jabblog said...

Most interesting! Being loquacious in conversation in life can be interesting but written into a story it must be trimmed and relevant. I think there's an awful lot of padding in some novels - perhaps the writer has been commissioned to write 70,000 words but has only enough story to fill 55,000. Problem!

Kimberly said...

Awesome post. 1 or 2 lines here and there is okay but info dump is definitely boring.

mooderino said...

Thanks very much for all the comments so far, very much appreciated.

Misha said...

Nicely put! I like your version. You even covered some aspects that I didn't.

Salut.

;-)

Donna Hole said...

When I start a novel, I want to know the name of the MC, what the situation is, and something for why I should "care". Some people mistake this why I should care question for the need for backstory.

You can tell me MC is prowling through the streets of Vienne, about machine gun down the fiend that killed his entire family, and there you have it. MC, setting, situation, and why I should care.

Action, plot, and character building all in one line.

I do love backstory, and want to read it, but yeah, it has to be appropriately timed in the narrative.

An excellent post Moody.

......dhole

D. Heath said...

One reason why I like some novels is because they started off with a short yet strong scenario that reveals a lot about the character. That's a great way to do a back story.
Social Science Medley

Susan S said...

I completely agree! Weaving backstory in as you go, in appropriate places, makes it something the reader starts anticipating like the chocolate chips in a really good cookie. Great example, too - I would never have thought of explaining this through an analogy to a joke but it works really, really well.

I found you through the A to Z Challenge and I'm glad I did!

Holly Ruggiero said...

Great reminders.

A-Z Fellow Challenger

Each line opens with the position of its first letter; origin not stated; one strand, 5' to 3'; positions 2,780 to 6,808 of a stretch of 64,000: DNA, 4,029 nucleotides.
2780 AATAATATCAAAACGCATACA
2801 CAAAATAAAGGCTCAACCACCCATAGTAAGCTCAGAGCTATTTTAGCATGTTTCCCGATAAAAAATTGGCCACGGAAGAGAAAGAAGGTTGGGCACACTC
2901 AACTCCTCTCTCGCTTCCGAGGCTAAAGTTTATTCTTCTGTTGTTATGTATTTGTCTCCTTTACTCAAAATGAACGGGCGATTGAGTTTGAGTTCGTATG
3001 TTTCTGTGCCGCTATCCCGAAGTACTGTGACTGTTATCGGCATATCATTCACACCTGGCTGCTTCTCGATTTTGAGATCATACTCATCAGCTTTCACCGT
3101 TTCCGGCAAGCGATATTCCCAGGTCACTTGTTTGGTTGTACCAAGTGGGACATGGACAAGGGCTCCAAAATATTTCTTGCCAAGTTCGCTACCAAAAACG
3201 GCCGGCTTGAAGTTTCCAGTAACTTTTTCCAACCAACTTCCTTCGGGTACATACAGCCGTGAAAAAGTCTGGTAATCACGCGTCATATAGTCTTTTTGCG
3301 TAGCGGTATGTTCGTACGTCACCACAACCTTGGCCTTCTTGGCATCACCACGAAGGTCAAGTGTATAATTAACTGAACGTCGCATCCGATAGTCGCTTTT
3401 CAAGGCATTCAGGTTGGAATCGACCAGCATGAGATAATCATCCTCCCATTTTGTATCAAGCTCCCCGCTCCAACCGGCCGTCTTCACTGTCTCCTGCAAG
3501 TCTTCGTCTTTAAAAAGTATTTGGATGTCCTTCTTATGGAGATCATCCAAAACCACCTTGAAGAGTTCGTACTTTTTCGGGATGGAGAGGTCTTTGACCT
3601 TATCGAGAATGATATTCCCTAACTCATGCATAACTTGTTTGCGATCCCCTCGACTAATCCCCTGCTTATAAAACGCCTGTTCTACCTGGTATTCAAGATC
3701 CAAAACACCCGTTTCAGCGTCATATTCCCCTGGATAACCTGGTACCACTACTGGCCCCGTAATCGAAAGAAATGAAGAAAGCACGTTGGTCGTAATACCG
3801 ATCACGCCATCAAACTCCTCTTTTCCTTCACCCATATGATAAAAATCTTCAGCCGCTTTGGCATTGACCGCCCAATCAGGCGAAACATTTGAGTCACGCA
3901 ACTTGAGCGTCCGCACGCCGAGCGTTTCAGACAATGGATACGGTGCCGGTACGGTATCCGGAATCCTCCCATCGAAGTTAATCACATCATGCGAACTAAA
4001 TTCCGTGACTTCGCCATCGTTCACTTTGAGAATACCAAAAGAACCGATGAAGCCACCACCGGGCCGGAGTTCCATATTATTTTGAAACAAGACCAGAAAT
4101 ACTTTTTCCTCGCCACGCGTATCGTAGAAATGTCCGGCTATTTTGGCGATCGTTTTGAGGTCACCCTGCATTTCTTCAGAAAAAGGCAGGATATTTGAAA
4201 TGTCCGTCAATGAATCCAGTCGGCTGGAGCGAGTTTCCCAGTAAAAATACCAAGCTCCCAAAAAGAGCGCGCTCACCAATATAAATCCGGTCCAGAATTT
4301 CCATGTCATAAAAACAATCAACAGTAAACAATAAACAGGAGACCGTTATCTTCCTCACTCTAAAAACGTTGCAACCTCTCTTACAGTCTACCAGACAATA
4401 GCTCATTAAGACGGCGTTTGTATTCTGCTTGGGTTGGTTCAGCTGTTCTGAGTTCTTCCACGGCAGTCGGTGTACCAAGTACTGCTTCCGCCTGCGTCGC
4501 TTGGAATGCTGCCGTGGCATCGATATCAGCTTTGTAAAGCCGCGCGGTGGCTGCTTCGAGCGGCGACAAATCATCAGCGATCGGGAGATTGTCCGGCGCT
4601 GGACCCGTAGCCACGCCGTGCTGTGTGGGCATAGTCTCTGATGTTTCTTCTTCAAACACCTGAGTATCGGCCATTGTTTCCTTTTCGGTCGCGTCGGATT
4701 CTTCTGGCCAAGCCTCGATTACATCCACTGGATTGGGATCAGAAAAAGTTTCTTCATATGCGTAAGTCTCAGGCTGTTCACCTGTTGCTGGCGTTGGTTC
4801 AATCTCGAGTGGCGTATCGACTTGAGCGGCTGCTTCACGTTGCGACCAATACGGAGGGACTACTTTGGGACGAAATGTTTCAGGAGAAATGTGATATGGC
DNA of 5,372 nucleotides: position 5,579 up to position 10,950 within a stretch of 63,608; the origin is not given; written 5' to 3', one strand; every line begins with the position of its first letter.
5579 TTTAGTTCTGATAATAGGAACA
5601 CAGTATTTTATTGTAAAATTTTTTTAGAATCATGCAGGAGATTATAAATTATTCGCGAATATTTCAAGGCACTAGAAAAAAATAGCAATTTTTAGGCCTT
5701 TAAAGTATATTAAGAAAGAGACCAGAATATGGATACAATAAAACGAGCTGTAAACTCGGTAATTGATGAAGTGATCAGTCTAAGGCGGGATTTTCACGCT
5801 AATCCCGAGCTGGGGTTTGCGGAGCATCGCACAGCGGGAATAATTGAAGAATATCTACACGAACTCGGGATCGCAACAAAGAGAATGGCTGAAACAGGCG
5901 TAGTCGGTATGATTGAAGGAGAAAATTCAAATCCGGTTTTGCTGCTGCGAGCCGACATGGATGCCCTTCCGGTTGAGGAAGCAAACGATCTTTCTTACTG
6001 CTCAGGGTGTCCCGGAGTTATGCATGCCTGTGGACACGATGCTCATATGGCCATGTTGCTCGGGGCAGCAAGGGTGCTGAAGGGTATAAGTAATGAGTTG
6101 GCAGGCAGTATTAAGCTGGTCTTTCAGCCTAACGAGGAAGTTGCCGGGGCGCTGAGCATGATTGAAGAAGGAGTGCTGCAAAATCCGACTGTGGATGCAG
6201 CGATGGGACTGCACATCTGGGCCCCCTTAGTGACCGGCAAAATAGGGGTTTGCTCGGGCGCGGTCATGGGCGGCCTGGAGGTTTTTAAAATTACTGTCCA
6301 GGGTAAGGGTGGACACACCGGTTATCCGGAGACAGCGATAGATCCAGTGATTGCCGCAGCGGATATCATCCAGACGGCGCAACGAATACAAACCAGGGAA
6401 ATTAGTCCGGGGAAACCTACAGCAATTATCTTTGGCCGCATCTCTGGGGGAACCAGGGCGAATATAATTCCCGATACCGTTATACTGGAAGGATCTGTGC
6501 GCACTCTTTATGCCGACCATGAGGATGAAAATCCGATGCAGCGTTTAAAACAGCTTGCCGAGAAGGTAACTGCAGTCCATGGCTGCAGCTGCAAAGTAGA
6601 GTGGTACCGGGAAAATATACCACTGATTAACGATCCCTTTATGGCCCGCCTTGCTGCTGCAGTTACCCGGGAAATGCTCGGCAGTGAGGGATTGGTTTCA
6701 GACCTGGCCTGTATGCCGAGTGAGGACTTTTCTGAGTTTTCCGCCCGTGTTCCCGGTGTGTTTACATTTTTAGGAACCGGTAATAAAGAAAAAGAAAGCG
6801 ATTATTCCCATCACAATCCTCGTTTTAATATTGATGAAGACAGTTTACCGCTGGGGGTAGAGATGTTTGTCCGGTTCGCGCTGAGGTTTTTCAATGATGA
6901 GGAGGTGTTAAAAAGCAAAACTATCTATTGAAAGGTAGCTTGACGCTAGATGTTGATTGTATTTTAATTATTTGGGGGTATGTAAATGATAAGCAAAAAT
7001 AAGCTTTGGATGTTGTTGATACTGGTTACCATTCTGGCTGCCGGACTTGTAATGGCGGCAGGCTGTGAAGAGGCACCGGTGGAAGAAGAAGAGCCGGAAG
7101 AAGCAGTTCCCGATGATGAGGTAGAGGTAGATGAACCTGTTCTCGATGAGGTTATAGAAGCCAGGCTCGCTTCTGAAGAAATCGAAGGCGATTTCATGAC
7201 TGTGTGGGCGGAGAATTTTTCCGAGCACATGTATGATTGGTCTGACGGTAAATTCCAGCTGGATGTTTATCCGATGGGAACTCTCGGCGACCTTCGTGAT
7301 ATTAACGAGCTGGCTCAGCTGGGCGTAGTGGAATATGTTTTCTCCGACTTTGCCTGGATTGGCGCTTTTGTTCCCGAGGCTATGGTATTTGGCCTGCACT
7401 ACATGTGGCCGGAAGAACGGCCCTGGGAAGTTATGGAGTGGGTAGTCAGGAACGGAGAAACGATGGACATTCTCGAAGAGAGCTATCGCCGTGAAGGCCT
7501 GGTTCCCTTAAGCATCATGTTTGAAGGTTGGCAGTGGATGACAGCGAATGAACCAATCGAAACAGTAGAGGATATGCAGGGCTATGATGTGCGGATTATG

Holly Ruggiero’s POV

Heather Henry said...

Wow, really great information. I'm not a writer, but I could see how this can even relate to life. Now I know why so many people are bored when I'm talking to them. haha!!
Very useful and wonderful post
Have a great weekend!
:)

J.L. Campbell said...

Well said.

Kari Marie said...

I try and remember to write about the extraordinary rather than the ordinary. Helps keep the story part intact without boring the reader with boring info.

Catherine Denton said...

You got me laughing. What an awesome word picture! *raises right hand* I swear to never overwrite back-story again.
My Blog

Brianna said...

Hi there! I got here from the A-Z list today. Read this post and found it very enlightening! So I scrolled through some of your other posts and discovered a treasure trove of information! Wow! I am very excited to read your posts on A Kiss Before Dying!

Elizabeth Mueller said...

What a great eye-brow-raising point! Thanks for the reflection. :)

♥.•*¨ Elizabeth ¨*•.♥

Murees Dupé said...

Good point. Guilty as charged, but will correct it. Great post and thanks for stopping by my blog.

Ellie said...

A round of applause for such a brilliant post. Thank you!

Ellie Garratt

Alleged Author said...

Excellent illustration about the pitfalls of giving too much back story!

Melissa Dean said...

Great post! Thanks for commenting on mine as well. I guess great minds think alike! I'm a new follower, too. Good luck and I look forward to reading the rest of your posts.

RosieC said...

Great post. I like the way you've framed the information here. Well done. :) And thanks!

Rosie
East for Green Eyes

Sylvia van Bruggen said...

I once experimented with letting characters speak about the backstory, just a couple lines to sketch it. They were interactive and it felt really cool. I usually hate it when backstory takes up pages and pages, and most of it isn't even necessary. I usually cut most of it out of second drafts

Langley said...

Very good point. I know I need to edit more and this confirms it. Thanks.

Deirdra Eden-Coppel said...

I love your site and as I browsed your blog I decided to award you the Creative Blog Award.
Go to http://astorybookworld.blogspot.com/p/awards.html and pick up your award.
~Deirdra

mooderino said...

Thanks Deidra, that's very sweet of you.
warmest regards,
mood